Drawn in the flattering table of her eye!
Hang’d in the frowning wrinkle of her brow!
And quarter’d in her heart! he doth espy
Himself love’s traitor. This is pity now,
That hang’d and drawn and quarter’d there should be
In such a love so vile a lout as he.
The beautiful Blanche is not over-enthusiastic, either. Yet there is more to be said of the passage than that it gives a cynical view of political and princely practices. It is a displaced love lyric that might be found in so different a play as The Two Gentleman of Verona, and there is a certain absurdity in its intrusion into what is already an absurdly protracted proposal of dynastic marriage. The Bastard’s acid commentary prevents our taking the lines as serious though stilted, and yet they reflect a theme that was of special interest to Shakespeare.
Other poets, including John Donne, made use of the conceit that lovers could see their own images in the eyes of the beloved, and others had punned on ‘son’ and ‘sun,’ but here the two ideas are combined: the lady’s eyes are so bright that he, the son, becomes a sun. He has never admired himself so much as when he sees himself as a picture drawn on the ‘table’ of her eye. The picture is so wonderful that from being a shadow it becomes a sun, while the sitter, a son/sun because the son of the King, is reduced to mere shadow. The thought may be a bit confused, but the Bastard’s is not, being a witty comment on the punishment for treason, which was to be hanged, drawn (disemboweled), and quartered. It may be noted that his speech, to complicate the irony, is presented in the six-line stanza (with a rhyme scheme ababcc) of erotic poetry, the stanzas of Venus and Adonis, here used for a grotesque conceit. It is the only rhymed verse in the play, and can only be a sophisticated joke.”
“I return to my earlier question, as to what made the breakthrough of Faulconbridge possible for Shakespeare. Ben Jonson, rival yet close friend to his fellow actor-playmaker, in his tributary poem for the First Folio, says that nature herself was proud of Shakespeare’s designs, a reference not only to Shakespeare’s natural endowment but also in the way in which he exemplified a great metaphor in The Winter’s Tale: ‘The art itself is nature.’ The Bastard himself is nature, and consciously is supremely artful, indeed theatrical. When the city of Angiers will not admit the army of either the King of England or of France, Faulconbridge sums up the moment in a mode that Shakespeare will exploit with ever-greater cunning:
By heaven, these scroyles of Angiers flout you, kings,
And stand securely on their battlements,
As in a theater, whence they gape and point
At your industrious scenes and acts of death.
No one before Faulconbridge in Shakespeare is overly theatrical in this new way, which adds to the self-referential gloating of Marlowe’s Barabas (repeated by Aaron the Moor and Richard III) a doubling effect, confronting the action with the actors, simultaneously destroying and enhancing illusion. But Tamburlaine and Barabas are firmly in the game, while praising themselves for their perceptual victories; the Bastard is both in and out of the game, watching and wondering at it.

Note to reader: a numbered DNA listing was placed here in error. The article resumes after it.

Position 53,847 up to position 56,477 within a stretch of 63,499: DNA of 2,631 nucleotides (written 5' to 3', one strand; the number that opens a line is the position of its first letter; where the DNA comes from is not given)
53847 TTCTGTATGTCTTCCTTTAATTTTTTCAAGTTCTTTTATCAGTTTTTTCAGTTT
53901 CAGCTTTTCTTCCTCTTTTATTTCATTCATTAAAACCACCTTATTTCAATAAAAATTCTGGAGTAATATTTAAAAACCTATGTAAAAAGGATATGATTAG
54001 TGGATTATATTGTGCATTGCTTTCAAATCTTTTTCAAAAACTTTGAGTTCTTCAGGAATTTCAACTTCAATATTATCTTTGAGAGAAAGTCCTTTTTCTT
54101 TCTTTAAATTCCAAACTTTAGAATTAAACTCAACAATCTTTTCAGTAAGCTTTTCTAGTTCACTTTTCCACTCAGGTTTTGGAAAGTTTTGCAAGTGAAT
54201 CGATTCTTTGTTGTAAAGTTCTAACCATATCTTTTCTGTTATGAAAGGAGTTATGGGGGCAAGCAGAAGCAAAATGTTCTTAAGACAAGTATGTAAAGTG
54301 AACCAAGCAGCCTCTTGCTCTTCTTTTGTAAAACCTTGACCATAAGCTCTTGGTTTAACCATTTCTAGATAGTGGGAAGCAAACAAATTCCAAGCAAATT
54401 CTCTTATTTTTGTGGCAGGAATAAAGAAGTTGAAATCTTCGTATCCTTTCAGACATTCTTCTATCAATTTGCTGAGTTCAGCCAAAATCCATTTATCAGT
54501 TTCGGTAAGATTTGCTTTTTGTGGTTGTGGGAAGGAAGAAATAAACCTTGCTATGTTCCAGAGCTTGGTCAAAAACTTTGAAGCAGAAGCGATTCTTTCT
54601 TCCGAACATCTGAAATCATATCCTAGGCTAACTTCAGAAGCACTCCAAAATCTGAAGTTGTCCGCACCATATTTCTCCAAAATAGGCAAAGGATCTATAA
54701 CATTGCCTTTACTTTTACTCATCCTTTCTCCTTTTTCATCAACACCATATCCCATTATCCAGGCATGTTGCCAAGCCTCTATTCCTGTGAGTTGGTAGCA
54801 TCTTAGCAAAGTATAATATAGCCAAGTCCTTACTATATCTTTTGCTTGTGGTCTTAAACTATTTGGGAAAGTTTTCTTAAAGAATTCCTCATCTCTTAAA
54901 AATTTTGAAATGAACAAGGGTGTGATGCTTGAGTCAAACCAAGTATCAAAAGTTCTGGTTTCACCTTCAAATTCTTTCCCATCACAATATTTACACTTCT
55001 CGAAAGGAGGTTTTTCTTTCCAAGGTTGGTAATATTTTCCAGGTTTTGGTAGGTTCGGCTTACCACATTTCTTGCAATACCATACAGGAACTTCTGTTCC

Shakespearean protagonists from Faulconbridge on [MY NOTE: Assuming that Bloom is correct, and King John is an early play that was revised in 1594-95)] (Richard II, Juliet, Mercutio, Bottom, Shylock, Portia) prepare the way for Falstaff by manifesting an intensity of being far in excess of their dramatic contexts. They all suggest unused potentialities that their plays do not require of them. The Bastard ought to be king, because nobody else in King John is at all kingly. Richard II ought to be a metaphysical poet; Mercutio’s vitalism deserves to find some expression beyond bawdry; Bottom’s wonderfully good-humored, almost preternatural patience might weave an even more bottomless dream; Shylock’s desperate will to avenge insults could get beyond evil farce by forsaking literalism; Juliet and Portia warrant lovers more equal to them than Romeo and Bassanio. Instead of fitting the role to the play, the post-Marlovian Shakespeare creates personalities who never could be accommodated by their roles; excess marks then not as hyperboles or Marlovian overreachers, but as overflowing spirits, more meaningful than the sum of their actions. Falstaff is their first culmination, because his mastery of language is so absolute, yet from the Bastard on they all have an eloquence individual enough to intimate what will come: characters who are ‘free artists of themselves’ (Hegel on Shakespeare’s personages), and who can give the impression that they are at work attempting to make their own plays. When we confront Hamlet, Iago, Edmund, Lear, Edgar, Macbeth, and Cleopatra, we cannot ever be certain that they are not carrying free artistry of the self beyond the limits that Shakespeare only seems to set for them. Trespassers defiant of formal and societal overdeterminations, they give the sense that all plot is arbitrary, whereas personality, however daemonic, is transcendent, and is betrayed primarily by what’s within. They have an interior to journey out from, even if they cannot always get back to their innermost recesses. And they never are reduced to their fates; they are more, much more, than what happens to them. There is a substance to them that prevails; the major Shakespearean protagonists have souls that cannot be extinguished.”